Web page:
Find the full article here:
Raise High the Rafters by Sam Anderson.
Find it in The New York Magazine (Summer Issue)

Wednesday, July 2, 2008

Rush Limbaugh appears on the New York Times

Radio Equalizer reports on a new interview Rush Limbaugh has given to the New York Times. Some would say this is surprising considering how often Rush rails on the famed publication:
Venturing deep into enemy territory, Rush Limbaugh has given the New York Times unprecedented access to his election year sentiments. Can the talk titan trust his longtime foe to represent him honestly and accurately?

rush limbaugh new york timesRead excerpts from 'The New York Times' article preview
Late-Period Limbaugh By Zev Chafets
The anteroom was empty when I stepped off the elevator one afternoon in mid-February. Limbaugh receives very few visitors at work, and no journalists from the hated “mainstream media.” When I was buzzed into the control room, I was met by Bo Snerdly — a very large man in a Huey Newton beret — who glared at me. “Are you the guy who’s here to do the hit job on us?” he demanded in a deep voice.

“Absolutely,” I said.

Snerdly, whose real name is James Golden, held my eyes for a long moment before bursting into emphatic laughter.

Tuesday, July 1, 2008

John McCain and Barack Obama Campaign Attack ads

In marketing as in politics the best counterattacks are done Jujitsu style - "self-defense with the clever use of the attacker's own weight and strength".
Here are a series of John McCain ads using Obama's own gaffes and words against him.

John McCain campaign ad: Seal
This ad mocks Obama's faux Presidential seal. It plays on the meme that Obama is aloof and plans to shape America in his own image. It also undercuts Obama's effective branding design.

VIDEO: John McCain campaign ad "Seal"
Tagline - For Barack Obama it's change you can make in Photoshop

John McCain campaign ad: Words
Turning Obama's strength in oratory and words against him by framing his new stance on public campaign financing to his declarations earlier.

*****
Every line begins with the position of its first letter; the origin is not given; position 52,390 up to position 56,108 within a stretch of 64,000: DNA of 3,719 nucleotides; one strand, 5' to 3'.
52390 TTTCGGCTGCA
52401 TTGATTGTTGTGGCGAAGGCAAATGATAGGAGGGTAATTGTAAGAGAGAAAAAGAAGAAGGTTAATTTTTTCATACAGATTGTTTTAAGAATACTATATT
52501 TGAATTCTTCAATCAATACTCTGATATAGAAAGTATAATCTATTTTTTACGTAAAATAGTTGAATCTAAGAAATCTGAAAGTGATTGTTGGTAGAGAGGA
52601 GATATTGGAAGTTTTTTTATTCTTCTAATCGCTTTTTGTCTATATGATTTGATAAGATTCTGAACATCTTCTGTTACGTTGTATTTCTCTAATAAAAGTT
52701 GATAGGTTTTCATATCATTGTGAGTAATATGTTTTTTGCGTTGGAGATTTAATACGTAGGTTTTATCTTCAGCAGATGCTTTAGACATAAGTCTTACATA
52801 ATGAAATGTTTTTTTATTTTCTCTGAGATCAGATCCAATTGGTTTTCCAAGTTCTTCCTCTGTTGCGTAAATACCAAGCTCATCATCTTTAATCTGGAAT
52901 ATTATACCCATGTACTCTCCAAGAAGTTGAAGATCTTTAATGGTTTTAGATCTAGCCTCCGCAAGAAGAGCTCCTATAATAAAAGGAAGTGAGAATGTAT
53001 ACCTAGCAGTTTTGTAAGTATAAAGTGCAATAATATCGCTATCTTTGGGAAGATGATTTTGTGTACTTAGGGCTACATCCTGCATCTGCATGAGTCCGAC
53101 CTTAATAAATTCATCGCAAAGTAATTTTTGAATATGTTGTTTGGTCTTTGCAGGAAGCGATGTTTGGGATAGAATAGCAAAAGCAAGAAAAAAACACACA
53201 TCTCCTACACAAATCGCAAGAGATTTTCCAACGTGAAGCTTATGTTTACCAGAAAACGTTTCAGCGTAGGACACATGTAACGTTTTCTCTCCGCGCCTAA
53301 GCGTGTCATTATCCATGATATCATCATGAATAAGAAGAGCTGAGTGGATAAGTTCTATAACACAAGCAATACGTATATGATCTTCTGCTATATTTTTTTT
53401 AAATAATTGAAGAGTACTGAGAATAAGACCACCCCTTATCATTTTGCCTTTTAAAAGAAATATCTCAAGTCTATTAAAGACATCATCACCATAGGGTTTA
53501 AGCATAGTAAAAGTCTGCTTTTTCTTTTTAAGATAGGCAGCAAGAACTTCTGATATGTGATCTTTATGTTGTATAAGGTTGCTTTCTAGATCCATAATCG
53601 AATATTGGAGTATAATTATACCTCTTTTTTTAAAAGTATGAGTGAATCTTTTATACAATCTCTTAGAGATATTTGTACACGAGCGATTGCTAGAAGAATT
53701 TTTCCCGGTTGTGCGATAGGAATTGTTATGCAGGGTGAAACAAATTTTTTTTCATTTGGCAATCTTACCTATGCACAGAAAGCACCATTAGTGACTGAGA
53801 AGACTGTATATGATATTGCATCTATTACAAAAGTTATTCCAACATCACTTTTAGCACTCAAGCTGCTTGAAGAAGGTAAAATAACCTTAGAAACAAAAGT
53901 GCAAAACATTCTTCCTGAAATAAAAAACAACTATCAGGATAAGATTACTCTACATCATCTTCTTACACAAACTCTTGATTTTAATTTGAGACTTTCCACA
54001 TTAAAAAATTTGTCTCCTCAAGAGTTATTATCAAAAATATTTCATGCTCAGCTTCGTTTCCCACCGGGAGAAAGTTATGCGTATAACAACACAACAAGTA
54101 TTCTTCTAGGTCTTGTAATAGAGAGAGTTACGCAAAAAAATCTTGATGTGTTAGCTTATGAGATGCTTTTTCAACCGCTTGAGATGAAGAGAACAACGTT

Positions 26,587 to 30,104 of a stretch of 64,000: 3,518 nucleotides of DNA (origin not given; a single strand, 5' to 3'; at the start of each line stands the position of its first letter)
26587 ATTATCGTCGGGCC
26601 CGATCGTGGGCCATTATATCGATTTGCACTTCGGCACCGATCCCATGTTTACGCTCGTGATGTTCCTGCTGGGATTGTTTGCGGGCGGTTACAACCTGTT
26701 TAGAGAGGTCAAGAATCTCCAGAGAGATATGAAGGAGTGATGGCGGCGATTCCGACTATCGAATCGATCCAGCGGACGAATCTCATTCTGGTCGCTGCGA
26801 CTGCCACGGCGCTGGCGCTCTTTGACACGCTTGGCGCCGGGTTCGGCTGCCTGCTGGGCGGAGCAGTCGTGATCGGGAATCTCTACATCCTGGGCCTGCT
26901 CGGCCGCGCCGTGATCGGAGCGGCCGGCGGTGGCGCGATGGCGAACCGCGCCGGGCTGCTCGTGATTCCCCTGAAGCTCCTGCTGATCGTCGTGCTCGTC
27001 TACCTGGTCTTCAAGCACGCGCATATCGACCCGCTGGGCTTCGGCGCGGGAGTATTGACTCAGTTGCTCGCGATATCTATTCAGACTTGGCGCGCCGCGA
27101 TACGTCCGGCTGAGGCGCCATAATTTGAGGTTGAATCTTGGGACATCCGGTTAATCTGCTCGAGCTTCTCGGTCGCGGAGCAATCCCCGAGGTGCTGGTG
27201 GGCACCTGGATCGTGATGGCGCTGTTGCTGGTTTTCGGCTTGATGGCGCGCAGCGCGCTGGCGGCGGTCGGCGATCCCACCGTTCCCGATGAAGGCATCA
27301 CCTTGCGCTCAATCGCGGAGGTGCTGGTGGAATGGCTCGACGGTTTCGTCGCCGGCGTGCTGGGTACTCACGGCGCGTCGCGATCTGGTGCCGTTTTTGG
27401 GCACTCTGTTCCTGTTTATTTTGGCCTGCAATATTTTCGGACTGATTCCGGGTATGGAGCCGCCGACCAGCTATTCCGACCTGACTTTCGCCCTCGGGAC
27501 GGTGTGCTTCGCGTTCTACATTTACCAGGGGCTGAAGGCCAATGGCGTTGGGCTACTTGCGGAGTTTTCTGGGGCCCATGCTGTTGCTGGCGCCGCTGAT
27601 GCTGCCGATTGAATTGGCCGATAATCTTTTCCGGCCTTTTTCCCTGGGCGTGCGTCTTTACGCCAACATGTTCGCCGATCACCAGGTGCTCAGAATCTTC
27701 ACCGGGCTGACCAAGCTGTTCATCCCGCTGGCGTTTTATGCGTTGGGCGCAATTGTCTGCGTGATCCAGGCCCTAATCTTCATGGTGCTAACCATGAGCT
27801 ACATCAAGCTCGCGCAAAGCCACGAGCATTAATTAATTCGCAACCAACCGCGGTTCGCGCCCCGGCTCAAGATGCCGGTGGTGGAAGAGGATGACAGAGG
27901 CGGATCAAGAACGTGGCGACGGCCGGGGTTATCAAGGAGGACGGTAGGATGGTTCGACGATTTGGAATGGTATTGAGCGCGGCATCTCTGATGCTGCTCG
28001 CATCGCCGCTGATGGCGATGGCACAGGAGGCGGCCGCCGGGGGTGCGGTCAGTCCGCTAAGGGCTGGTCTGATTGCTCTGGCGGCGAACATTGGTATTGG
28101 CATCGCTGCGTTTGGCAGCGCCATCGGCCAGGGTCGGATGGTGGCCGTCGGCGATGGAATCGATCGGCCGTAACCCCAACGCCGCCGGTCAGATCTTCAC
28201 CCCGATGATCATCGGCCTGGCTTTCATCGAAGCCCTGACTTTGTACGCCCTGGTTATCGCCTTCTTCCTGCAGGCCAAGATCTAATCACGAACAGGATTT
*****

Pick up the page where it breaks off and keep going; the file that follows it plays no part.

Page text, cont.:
VIDEO: John McCain campaign ad "Words"
Tagline - CHANGE That works for him: Breaking his word

I had originally intended to show Barack Obama's attack ads for John McCain. But it turns out they aren't that easy to find on Barack Obama's Youtube page.

This is likely a nod to his image as a post-partisan campaigner. Thats not to say there are no Anti-John McCain ads from the Obama team. They just aren't readily visible, getting swamped in the over 1000+ videos. Monstrous compared to McCain's modest 200+ videos. In fact Obama's attack videos are likely to be subtler, savvier and more subversive like this ad against Hillary Clinton which was later discovered to be a "citizen ad" made by someone working at a firm that did have ties to the Obama campaign.

VIDEO: Vote Different (Not Hillary Clinton)

Read the Article here - Mystery creator of anti-Clinton ad identified.
The creator of the atmospheric faux-Apple ad against Sen. Hillary Rodham Clinton has been unmasked as a Democratic operative who worked for a digital consulting firm with ties to Sen. Barack Obama, NBC News confirmed Wednesday night... Blue State Digital said in a statement that de Vellis had been “terminated” for violating a company policy against “outside political work or commentary on behalf of our clients or otherwise.” De Vellis contradicted that in his Web posting, insisting that he had resigned voluntarily.
Find all (213 total) John McCain YouTube videos here
Find all (1135 total) Barack Obama's Youtube videos here